Young Norfolk Arts Festival

Young Norfolk Arts Festival

By Young Norfolk Arts Festival


Learn how Young Norfolk Arts Festival has built up a festival from scratch and created opportunities for young people.

Introducing Young Norfolk Arts Festival

Young Norfolk Arts Festival (YNAF) was originally launched by Norwich School in 2013 to celebrate the creativity and achievement of young people from the region.

It was inspired by Norfolk and Norwich Festival, which is a cultural highlight but has a limited young people's offer because it happens during the May exam period.

Steffan Griffiths, Headmaster of Norwich School, had the idea of a multi-arts festival specifically for young people and made it happen.

The festival is now an established event at the end of each academic year, presenting performances and activities by and for young people.

Our audiences

Young Norfolk Arts Festival is aimed at anyone interested in the arts. Our participants are generally young people of school age. For the 2015 festival, the Jeff Koons Collaborative was made up of sixth formers and undergraduates aged 16 - 21 years.

For 2016, we have recruited a Young Norfolk Communications Team who are aged 16 - 18 years and will be working with undergraduates to devise events.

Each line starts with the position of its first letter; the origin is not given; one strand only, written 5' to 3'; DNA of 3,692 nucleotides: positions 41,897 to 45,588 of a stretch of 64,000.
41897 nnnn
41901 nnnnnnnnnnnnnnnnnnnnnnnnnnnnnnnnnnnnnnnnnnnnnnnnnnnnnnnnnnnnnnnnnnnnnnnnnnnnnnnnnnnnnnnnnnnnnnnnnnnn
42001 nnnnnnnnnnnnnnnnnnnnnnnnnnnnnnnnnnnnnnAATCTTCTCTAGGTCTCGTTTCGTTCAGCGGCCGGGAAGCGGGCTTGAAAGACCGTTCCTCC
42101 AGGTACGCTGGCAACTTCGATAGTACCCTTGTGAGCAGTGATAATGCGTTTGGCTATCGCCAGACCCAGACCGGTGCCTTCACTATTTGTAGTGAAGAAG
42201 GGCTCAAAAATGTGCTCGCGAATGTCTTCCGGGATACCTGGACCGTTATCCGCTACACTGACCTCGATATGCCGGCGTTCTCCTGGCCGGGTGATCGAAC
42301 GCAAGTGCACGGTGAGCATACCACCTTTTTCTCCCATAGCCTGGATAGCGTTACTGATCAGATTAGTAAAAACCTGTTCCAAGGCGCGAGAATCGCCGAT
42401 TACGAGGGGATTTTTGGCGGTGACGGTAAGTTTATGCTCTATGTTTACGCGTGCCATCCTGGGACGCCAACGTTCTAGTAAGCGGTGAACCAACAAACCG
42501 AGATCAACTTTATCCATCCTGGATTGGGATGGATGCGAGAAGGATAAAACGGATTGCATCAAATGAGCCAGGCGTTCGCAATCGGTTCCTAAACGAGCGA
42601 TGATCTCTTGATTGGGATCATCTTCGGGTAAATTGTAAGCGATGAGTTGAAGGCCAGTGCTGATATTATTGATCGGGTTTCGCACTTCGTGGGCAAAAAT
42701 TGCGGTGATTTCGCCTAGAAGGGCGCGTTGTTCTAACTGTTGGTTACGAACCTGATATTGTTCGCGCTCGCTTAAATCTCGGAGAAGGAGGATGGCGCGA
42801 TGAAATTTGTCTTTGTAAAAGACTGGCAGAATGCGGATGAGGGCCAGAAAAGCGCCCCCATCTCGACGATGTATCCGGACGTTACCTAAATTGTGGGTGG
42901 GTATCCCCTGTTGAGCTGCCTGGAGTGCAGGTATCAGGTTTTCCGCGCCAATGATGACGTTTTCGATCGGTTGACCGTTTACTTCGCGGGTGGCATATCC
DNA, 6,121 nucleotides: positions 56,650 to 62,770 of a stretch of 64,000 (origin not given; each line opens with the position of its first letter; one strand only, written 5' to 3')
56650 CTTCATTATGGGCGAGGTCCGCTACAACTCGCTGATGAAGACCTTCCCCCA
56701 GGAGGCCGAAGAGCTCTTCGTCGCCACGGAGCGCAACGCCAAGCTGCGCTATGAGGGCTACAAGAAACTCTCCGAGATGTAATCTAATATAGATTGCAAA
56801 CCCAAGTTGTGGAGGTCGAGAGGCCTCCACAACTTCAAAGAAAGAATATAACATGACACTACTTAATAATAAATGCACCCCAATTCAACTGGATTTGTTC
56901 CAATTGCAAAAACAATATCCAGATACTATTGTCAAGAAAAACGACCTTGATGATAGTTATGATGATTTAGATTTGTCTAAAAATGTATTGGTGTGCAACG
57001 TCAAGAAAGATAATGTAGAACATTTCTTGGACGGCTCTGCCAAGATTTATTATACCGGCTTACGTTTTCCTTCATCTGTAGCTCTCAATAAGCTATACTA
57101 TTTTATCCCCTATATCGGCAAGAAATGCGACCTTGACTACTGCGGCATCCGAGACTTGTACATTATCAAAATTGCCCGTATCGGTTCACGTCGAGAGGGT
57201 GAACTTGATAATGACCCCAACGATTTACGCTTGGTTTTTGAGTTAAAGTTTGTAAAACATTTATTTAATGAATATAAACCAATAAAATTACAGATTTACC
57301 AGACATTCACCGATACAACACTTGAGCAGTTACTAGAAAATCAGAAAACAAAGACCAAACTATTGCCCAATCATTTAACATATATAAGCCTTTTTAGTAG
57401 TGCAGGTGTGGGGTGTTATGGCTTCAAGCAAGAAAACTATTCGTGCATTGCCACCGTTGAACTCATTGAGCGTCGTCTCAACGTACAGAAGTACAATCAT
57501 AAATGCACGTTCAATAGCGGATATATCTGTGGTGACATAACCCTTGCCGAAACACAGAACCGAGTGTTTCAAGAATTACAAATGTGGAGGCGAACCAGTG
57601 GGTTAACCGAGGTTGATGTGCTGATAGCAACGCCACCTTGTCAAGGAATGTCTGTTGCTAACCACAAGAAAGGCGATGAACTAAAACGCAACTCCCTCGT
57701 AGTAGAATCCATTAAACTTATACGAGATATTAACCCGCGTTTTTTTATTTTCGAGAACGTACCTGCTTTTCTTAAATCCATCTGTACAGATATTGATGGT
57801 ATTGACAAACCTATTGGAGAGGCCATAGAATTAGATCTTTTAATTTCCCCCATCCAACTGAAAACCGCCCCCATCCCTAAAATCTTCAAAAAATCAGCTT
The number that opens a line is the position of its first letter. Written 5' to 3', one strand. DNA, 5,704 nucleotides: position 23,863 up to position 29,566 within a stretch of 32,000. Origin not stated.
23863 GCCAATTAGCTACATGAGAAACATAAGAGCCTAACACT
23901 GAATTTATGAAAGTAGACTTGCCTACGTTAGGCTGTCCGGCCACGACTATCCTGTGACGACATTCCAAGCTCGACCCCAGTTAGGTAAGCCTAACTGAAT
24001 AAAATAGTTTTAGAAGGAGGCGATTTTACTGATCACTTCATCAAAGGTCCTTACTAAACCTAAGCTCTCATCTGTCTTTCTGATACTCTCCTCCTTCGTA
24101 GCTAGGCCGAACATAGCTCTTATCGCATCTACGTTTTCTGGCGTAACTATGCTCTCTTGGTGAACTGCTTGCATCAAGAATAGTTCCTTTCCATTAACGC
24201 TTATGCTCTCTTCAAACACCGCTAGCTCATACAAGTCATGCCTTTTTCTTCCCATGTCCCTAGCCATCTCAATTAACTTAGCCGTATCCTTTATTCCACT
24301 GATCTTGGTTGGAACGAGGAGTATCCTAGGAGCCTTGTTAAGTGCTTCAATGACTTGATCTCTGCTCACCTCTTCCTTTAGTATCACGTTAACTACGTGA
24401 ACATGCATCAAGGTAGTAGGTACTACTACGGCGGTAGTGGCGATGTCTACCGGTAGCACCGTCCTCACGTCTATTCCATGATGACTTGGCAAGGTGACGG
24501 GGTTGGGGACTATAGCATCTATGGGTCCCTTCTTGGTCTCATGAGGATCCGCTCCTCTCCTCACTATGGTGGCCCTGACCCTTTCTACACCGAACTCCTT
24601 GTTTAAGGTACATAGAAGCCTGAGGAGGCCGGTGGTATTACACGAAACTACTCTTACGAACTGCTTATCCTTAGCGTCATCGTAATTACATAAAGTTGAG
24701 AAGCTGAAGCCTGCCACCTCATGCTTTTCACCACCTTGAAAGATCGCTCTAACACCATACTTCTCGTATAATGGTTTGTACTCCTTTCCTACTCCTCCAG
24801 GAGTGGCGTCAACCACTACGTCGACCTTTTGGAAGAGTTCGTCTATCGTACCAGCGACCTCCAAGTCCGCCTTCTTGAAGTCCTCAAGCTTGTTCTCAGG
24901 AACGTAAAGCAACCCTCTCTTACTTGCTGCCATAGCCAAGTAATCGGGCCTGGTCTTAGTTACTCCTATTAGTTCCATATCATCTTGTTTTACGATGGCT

The project

We applied to Grants for the Arts for support with the 2015 festival and the development of a year-round programme of work to lead up to the 2016 festival.

Long-term ambitions

  • To make the festival an established part of the cultural calendar
  • For every school in Norfolk to have it on their calendar for the end of the academic year
  • For the Trust to be in a secure financial position
  • To gain recognition for the quality and educational benefit of the festival
  • To achieve personal development of young people
  • To have an established programme of author events at least once a half term
  • For the festival to be seen as a good reference point for professional companies working with young people

Download the case study to read more

Resource type: Case studies | Published: 2016